Deliberate and Observable Differences.....

To us at least, this above example seems to again validate our earlier article's assumption that (although we do NOT claim to be familiar with Japanese copyright laws of this period) the body of evidence encountered continues to indicates that as long as deliberate and observable differences were incorporated into a copied print's design, it was at that time apparently then not considered (we assume "legally") to have been a "copy." Although the above UNsigned "look-alike" print (which also lacks ANY publisher's identification) would perhaps have even been difficult to "trace" back to its source of production at the time it was produced and sold, clearly we believe that deliberately incorporated "design differences" were made to further "protect" the publisher from legal disputes. (Speculation on our part?? YES.... but we believe also certainly a reasonable assumption based on our observations.) Certainly if this unknown publisher HAD desired to a "more exact" copy, this could have been easily achieved. Apparently there were "reasons" for not doing so.

Hasui's 1933 "Evening at Soemoncho" Print and Shunho's(?) 1938 Copy

As this article's second example, we will now present a recently encountered "look-alike" that came as even a surprise to us. Viewed as an offering in a recent December on-line auction was a print that immediately caught our eye. The well-known 1933 nighttime Hasui street scene titled "Evening at Soemoncho, Osaka" of which many viewers are already familiar, in fact it seems, has a "look-alike" copy. Although we were unfortunately not able to view the "look-alike" print firsthand, we will show and tell you what we can. Both prints are seen just below.

Hasui's 1933 "Evening at Soemoncho, Osaka" Print and Shunho's(?) 1938 "Evening at Soemoncho, Osaka" Print

Of course, Hasui's 1933 "Evening at Soemoncho, Osaka" print is well documented ("Kawase Hasui -- The Complete Woodblock Prints"), so we know without doubt that it was a 1933 design whose "image rights" belonged to Watanabe Publisher. As was the case with nearly all "shin-hanga" prints of the period, the artist simply designed either a sketch or watercolor image, which was sold to and then became the sole property of the publisher. (In this respect, artists such as Hiroshi Yoshida were--if not smarter--at least better businessmen, in that they soon departed from their earlier publisher's employment and began to self-publish their own designs--of course, allowing them to maintain control and benefit monetarily from EACH print produced.)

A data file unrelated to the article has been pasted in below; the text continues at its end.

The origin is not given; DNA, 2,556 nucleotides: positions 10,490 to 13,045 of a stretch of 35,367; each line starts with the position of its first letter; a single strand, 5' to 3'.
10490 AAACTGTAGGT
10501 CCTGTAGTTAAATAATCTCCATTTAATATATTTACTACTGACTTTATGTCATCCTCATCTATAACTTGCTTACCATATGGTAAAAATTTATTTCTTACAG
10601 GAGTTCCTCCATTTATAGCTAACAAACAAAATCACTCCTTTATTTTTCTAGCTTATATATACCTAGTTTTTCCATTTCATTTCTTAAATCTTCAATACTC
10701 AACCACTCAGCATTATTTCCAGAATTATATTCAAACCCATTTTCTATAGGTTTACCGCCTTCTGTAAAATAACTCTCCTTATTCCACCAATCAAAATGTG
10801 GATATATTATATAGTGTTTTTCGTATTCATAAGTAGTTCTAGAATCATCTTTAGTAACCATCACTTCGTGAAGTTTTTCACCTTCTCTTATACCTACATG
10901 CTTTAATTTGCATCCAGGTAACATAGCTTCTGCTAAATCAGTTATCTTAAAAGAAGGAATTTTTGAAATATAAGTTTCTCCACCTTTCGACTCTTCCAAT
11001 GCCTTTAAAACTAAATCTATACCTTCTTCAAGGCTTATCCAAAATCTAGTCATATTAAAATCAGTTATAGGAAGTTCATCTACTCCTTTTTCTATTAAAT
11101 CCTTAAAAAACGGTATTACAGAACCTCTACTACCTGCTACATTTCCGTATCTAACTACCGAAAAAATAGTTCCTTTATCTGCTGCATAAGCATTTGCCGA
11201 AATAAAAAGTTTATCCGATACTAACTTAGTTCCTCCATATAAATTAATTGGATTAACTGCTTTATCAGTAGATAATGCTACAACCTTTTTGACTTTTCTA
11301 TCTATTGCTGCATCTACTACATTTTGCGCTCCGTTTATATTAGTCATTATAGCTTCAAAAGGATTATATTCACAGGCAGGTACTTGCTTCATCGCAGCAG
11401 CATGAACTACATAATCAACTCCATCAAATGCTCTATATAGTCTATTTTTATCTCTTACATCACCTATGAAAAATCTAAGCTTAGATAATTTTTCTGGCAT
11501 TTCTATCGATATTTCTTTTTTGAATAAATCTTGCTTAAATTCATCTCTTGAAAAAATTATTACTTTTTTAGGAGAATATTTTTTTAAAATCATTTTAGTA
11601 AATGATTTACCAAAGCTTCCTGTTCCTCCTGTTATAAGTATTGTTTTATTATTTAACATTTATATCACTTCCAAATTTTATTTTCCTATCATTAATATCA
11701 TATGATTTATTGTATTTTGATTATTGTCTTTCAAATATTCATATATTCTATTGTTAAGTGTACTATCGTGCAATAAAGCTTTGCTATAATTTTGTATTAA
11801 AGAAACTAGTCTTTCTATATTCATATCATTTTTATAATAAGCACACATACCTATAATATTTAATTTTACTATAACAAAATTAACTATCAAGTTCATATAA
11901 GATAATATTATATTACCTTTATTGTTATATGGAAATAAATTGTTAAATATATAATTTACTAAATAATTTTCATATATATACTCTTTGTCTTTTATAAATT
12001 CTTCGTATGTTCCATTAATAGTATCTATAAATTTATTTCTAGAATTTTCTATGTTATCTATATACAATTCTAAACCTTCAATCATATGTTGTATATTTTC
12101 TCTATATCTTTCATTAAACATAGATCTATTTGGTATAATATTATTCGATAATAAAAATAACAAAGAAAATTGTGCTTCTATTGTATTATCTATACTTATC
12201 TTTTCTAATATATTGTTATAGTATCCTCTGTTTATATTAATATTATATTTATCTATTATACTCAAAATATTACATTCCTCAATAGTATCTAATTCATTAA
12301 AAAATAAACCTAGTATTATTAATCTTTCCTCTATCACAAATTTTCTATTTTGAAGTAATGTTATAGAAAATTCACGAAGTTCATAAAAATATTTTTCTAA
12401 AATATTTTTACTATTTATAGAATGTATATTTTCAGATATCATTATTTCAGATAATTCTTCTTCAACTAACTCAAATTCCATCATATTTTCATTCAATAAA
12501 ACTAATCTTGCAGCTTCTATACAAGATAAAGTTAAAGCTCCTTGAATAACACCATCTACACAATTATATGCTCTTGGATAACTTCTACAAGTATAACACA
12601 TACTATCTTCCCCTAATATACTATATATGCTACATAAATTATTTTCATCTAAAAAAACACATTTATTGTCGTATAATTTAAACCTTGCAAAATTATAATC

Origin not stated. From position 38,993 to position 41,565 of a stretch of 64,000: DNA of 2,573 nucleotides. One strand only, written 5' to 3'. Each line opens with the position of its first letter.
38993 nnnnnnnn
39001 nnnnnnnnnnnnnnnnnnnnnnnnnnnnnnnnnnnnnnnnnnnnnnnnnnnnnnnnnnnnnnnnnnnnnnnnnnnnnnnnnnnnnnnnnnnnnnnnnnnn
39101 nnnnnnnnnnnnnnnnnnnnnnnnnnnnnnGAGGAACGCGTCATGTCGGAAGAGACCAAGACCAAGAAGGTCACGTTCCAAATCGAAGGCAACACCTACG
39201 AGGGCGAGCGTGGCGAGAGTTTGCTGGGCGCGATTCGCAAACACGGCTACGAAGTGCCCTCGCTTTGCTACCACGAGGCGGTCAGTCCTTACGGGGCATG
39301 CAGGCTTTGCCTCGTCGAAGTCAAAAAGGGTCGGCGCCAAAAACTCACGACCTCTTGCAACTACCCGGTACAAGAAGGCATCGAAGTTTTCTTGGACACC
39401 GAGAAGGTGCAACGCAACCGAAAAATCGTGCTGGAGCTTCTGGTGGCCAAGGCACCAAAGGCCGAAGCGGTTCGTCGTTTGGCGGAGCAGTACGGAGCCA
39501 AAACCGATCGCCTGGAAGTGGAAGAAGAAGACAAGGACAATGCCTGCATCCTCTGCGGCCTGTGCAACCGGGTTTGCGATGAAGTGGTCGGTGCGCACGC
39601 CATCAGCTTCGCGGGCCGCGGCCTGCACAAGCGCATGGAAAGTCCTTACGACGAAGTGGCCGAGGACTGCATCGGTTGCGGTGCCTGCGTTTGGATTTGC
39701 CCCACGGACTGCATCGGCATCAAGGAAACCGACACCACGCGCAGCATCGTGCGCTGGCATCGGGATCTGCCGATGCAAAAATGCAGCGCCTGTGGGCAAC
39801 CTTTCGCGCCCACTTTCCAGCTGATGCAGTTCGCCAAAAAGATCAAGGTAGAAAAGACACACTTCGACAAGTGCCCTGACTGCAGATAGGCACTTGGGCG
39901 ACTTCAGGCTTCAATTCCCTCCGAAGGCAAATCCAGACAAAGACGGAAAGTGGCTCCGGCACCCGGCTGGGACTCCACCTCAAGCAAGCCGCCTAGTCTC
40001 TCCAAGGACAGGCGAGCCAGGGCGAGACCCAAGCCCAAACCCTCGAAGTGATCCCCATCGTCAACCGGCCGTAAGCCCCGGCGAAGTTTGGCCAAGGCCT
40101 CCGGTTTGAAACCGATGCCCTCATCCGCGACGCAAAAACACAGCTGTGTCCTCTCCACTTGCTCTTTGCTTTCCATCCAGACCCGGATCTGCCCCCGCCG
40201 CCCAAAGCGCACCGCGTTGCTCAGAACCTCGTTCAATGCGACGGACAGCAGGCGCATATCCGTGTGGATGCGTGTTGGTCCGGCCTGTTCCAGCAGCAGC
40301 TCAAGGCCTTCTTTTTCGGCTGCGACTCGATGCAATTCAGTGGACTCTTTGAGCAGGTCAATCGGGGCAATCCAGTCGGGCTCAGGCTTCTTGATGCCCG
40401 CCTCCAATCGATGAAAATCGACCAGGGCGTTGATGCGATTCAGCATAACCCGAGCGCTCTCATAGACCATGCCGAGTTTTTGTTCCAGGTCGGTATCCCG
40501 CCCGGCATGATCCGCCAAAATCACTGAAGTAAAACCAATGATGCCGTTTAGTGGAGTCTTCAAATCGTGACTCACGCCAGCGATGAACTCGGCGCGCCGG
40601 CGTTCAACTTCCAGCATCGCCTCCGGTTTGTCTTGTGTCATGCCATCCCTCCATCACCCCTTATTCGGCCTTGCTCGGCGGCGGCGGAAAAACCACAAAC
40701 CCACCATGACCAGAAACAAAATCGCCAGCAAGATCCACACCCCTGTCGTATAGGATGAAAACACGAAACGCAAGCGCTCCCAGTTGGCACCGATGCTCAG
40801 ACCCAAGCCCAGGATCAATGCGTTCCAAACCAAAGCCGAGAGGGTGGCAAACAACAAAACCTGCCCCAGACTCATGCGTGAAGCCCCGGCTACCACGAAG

Turning to the very much "look-alike" print, we are told that the artist is perhaps named Shunho (?)--a name unknown to us (despite having in our possession an as yet UNpublished 785+ page "Japanese Woodblock Print Artist" reference that far exceeds the standard "Merritt and Yamada" reference). Unfortunately, this artist's name remains unverifiable, as we cannot see a "signature" on this dark image print. We can, however, clearly see that this "Evening at Soemoncho" print's publisher was Baba Nobuhiko (lower left margin) , a Kyoto publisher active from the 1930's until the mid 1950's. Additionally, as reported, the print clearly is margin-dated (mid-left margin) as having been produced in 1938.

Little else of a technical nature can be said about this five-year-later 1938 copy, other than to conclude that it is, in our opinion, clearly a COPY. Of course, one could argue that in 1938 our artist named "Shunho" needed to have simply stood in exactly the SAME place as did Hasui when he first produced his design in 1933. Certainly little would have changed during these five short years......and this is possible..... however, our eyes tell us otherwise. To the contrary, an examination of the "elemental similarities" of both prints strong suggests (at least to us) that our friend "Shunho" more than likely simply COPIED his sketch directly from Hasui's then widely available print.